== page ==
What can I achieve with Greek mythology?
What is the good that comes from knowing even a little about the ancient Greeks’ religion?
I prefer to learn of actual people who once lived in a historical setting, a time and a place. Greek mythology, instead, is a collection of make-believe fantasy stories I would like to know more of, but I find it hard to gain much traction from them, practical use. I wonder.
Mark Twain disparaged the whole notion. “Classics,” he said, “are the books that everybody wants to claim to have read, but nobody wants to read.”
After all, Greek religion is mythology, a series of stories about the gods and the goddesses whom the Greeks believed resided on or near Mount Olympus.
They included a dozen Olympians: Zeus, Poseidon, Hades, Hestia, Hera, Ares, Athena, Apollo, Aphrodite, Hermes, Artemis, and Hephaestus, plus a host of others.
A twentieth-century writer devoted to the ancient Greeks, Edith Hamilton, said this about the Greek religion, “It was developed not by priests, nor by prophets, nor by saints, nor by any sect of men because of a superior degree of holiness.
“It was developed by poets and artists and philosophers. The Greeks had no authoritative Sacred Book, no creed, no ten commandments, no dogmas. The very idea of orthodoxy was unknown to them. They had no theologians to draw up definitions of the eternal and infinite.”
Instead their religion was stories, written to explain difficult-to-comprehend facets of men and women’s adult lives: How to live life well. How to strive for excellence. How to recognize a good way to live.
It was Margaret Fuller, an eighteenth-century intellect, a Transcendentalist, and a contemporary of Ralph Waldo Emerson, who, “made Emerson aware of the peculiar power of mythology.” She saw what he had not seen, or could not have seen.
The twentieth-century writer and scholar of mythology Joseph Campbell would agree with Margaret Fuller. find Joseph Campbell ok at explaining mythology, Greek or others.
In 1988, Joseph Campbell and journalist Bill Moyers, appeared together in six episodes, three hours each, on a PBS show entitled, “The Power of Myth.”
In their first episode, “The Hero’s Adventure,” Campbell retells the story of Daedalus and his son Icarus, who glued wings to their backs to fly to safety on a distant island.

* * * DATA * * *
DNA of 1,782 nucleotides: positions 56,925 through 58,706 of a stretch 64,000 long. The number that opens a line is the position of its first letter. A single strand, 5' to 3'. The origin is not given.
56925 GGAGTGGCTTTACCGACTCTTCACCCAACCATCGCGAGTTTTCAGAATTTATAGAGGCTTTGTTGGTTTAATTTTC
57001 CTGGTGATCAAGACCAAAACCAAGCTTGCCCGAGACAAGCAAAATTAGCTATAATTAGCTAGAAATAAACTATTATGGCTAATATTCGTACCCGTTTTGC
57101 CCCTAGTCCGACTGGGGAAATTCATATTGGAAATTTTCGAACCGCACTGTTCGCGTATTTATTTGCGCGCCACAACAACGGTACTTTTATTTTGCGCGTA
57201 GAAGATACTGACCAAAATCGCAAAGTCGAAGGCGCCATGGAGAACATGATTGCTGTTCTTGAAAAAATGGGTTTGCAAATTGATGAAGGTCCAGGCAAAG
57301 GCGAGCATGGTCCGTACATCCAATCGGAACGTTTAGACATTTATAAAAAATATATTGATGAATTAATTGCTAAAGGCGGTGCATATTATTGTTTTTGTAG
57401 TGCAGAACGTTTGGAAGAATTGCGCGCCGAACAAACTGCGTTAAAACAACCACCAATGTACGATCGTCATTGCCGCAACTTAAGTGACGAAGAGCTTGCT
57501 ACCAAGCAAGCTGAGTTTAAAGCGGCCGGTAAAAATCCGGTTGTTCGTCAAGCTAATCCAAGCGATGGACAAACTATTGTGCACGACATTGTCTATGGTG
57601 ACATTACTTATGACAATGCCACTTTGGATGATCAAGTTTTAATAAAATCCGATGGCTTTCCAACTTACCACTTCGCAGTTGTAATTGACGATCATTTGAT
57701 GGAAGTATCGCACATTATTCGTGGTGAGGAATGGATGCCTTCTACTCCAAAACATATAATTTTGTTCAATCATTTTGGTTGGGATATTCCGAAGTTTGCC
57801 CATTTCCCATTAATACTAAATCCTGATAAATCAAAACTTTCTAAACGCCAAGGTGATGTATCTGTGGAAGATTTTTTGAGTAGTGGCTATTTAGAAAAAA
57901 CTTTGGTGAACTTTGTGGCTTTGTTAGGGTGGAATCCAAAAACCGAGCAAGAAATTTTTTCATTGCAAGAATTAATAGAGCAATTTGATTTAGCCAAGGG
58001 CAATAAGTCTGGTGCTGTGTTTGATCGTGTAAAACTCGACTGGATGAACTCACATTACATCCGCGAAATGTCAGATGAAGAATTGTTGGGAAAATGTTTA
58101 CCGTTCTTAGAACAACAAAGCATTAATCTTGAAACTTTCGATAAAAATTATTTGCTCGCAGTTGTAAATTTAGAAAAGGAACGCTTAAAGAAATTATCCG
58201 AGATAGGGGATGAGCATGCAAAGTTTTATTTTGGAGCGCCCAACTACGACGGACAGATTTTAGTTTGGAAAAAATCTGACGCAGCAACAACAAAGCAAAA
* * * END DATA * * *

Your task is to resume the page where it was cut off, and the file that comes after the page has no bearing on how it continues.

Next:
Daedalus warns Icarus, “Fly the middle way. Not too high, or the sun will melt the wax on your wings. Not too low, or the tides of the sea will catch you.”
Daedalus, the dad, flies the middle way and arrives safely at the island, but the ecstatic Icarus, the son, flies too high. The sun melts the wax, and the boy falls into the sea.
The myth’s takeaway? Fly the middle way. Live your life easy, without highs and lows.
In that same episode, Bill Moyers prompts Campbell, saying, “One of the intriguing points of your scholarship is that you do not believe science and mythology conflict.”
Campbell agrees. “No, they do not conflict. Science is breaking through now into mystery’s dimensions. It’s pushed itself into the sphere that myth is talking about. It has come to the edge, the interface between what can be known and what is never to be discovered.”
He gives an example. “There is a transcendent energy source. When the physicist observes subatomic particles, he’s seeing a trace on a screen. These traces come and go. We come and go. All of life comes and goes.
“That [unknowable] energy is the informing energy of all things. That’s the reason we speak of the divine. Mythic worship is addressed to that.”
In the fourth episode, “Sacrifice and Bliss,” Campbell quotes the last line of Sinclair Lewis’ novel, “Babbitt.” George Babbitt says, “I have never done the thing that I wanted to in all my life.” Campbell says of George Babbit, “That’s the man who never followed his bliss.”
Mythology. I understand that Joseph Campbell believed that if we see the myth, identify it, and apply it to our lives, it may lead us to a better outcome in life. I would agree, the myth may do that, but still, I wonder.